Sunday, April 17, 2016

"He went about doing good"

"He went about doing good". Acts 10:38
He "went about".
One thing that prevents me from doing this as well as I would like in any new environment is too much self-awareness and/or a cognizance of my irreparable lack of required skills. I continue to proximate such a  "going about doing good" life as best I can in new situations, and I can orient myself to God's love and talk myself up a few minutes ahead of time  to make it so that it looks, to others, like going about doing good with love comes somewhat easily to me, but in the small daily efforts of interaction with others with whom I am not intimately acquainted, it takes far more effort than I think it should at this stage of my life. I'd really like to not have to keep beating down these hurdles EVERY SINGLE TIME .
I'd like to be transformed in one fell swoop and have it be permanent.
But maybe that's the easy way out.

In the meantime I'll try to remember, more often, to have the courage and faith start my day honestly praying for the pure love of Christ when I feel like I'd really rather just stay and work at home.


BrieAnn Lund Johnson said...

I generally count my self-awareness as a blessing, but there are times when it becomes so absolutely frustrating (because it feels debilitating) that I count it as the exact opposite. I've found that I do best when I'm just thrown into a situation. My brain doesn't have time to get in the way of what my heart really wants to do. A few weeks ago I was asked to read a poem in front of the school at the assembly we had today. I fretted over that silly, simple little task for two weeks - what poem, how could I make it most meaningful to the audience, should I pick something safe like Shel Silverstein or expose them to a new poet, would my hand be shaky while holding the mic, etc.? It would have been very different if one minute before assembly started they would have asked me to pick a poem to read - I would have instantly gone with my gut and not had time to worry about every possible outcome of the situation. I've actually felt this a lot since going back to work. New environment, am I really as qualified as I'd like to be - as everyone thinks I am? Am I doing it "right"? All the while, I find that my default wish is to be at home doing yoga. :) I'm a perfectionist who practices the art of avoidance. I really wish there was a magic cure to self-awareness, but for now, I'm going to try reminding myself that my life is in this place and this moment with these people for a reason. "Getting over myself and getting to work" is a simplified version of what I'm aiming for, whether it's in a situation where I'm reading a poem in front of 500 people in a community I'm still getting to know, or worrying about individual interactions when I know I'm not good at small talk. I always feel good after I've started or gotten through something (with the exception of all the time I spend second guessing myself after something is over), but the fret and worry I have to work through to even begin is seriously getting old.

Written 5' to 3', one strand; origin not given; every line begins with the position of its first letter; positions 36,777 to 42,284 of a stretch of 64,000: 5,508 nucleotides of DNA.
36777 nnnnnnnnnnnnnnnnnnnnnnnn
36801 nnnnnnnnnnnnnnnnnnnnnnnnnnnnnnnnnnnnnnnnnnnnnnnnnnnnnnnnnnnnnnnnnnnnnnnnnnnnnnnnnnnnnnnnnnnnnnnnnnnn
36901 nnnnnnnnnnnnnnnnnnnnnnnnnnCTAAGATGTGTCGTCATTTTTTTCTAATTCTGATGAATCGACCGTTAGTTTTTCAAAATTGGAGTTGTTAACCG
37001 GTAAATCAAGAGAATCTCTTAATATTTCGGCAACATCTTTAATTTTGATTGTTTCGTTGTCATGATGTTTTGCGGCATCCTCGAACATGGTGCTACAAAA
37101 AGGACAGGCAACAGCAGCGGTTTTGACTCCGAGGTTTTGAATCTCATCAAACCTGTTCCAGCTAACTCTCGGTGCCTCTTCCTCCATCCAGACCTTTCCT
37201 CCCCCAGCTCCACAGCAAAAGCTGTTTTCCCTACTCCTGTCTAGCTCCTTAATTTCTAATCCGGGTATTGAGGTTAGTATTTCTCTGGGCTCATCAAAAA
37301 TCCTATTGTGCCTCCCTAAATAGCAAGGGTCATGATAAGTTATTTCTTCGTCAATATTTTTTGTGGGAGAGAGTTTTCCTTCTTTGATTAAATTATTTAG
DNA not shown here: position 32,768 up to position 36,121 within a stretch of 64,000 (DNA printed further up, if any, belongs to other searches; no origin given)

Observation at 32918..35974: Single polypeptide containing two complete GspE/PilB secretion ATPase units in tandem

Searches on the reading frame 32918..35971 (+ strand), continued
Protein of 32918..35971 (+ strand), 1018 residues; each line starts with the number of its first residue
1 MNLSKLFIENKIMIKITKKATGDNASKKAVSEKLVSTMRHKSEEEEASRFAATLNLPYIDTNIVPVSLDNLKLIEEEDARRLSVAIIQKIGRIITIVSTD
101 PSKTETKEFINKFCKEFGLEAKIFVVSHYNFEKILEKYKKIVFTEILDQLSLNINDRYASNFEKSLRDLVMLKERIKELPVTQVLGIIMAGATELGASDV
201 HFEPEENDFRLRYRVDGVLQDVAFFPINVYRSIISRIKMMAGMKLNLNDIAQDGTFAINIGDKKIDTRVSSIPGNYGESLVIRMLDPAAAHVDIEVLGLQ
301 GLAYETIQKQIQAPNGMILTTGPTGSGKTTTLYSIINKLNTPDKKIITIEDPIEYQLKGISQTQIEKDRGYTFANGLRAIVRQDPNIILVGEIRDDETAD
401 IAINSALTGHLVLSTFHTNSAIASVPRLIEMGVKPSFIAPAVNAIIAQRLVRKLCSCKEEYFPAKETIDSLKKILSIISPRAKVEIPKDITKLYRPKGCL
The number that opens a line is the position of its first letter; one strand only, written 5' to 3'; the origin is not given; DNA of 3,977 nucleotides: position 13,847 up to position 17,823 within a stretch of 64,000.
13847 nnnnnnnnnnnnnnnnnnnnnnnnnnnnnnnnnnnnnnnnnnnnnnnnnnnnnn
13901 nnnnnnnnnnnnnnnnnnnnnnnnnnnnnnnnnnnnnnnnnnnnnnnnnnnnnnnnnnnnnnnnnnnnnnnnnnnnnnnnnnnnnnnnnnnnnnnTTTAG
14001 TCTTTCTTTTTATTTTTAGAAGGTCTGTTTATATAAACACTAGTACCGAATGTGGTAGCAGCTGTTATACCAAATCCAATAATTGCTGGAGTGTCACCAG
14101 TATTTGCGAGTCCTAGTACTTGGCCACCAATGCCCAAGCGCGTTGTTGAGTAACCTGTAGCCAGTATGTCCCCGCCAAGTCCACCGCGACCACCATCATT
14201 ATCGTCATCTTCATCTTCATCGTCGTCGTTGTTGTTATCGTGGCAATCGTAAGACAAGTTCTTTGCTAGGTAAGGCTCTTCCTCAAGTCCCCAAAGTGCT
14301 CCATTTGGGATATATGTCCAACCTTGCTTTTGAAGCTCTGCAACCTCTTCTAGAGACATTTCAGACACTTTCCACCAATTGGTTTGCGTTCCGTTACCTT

Mary Bliss said...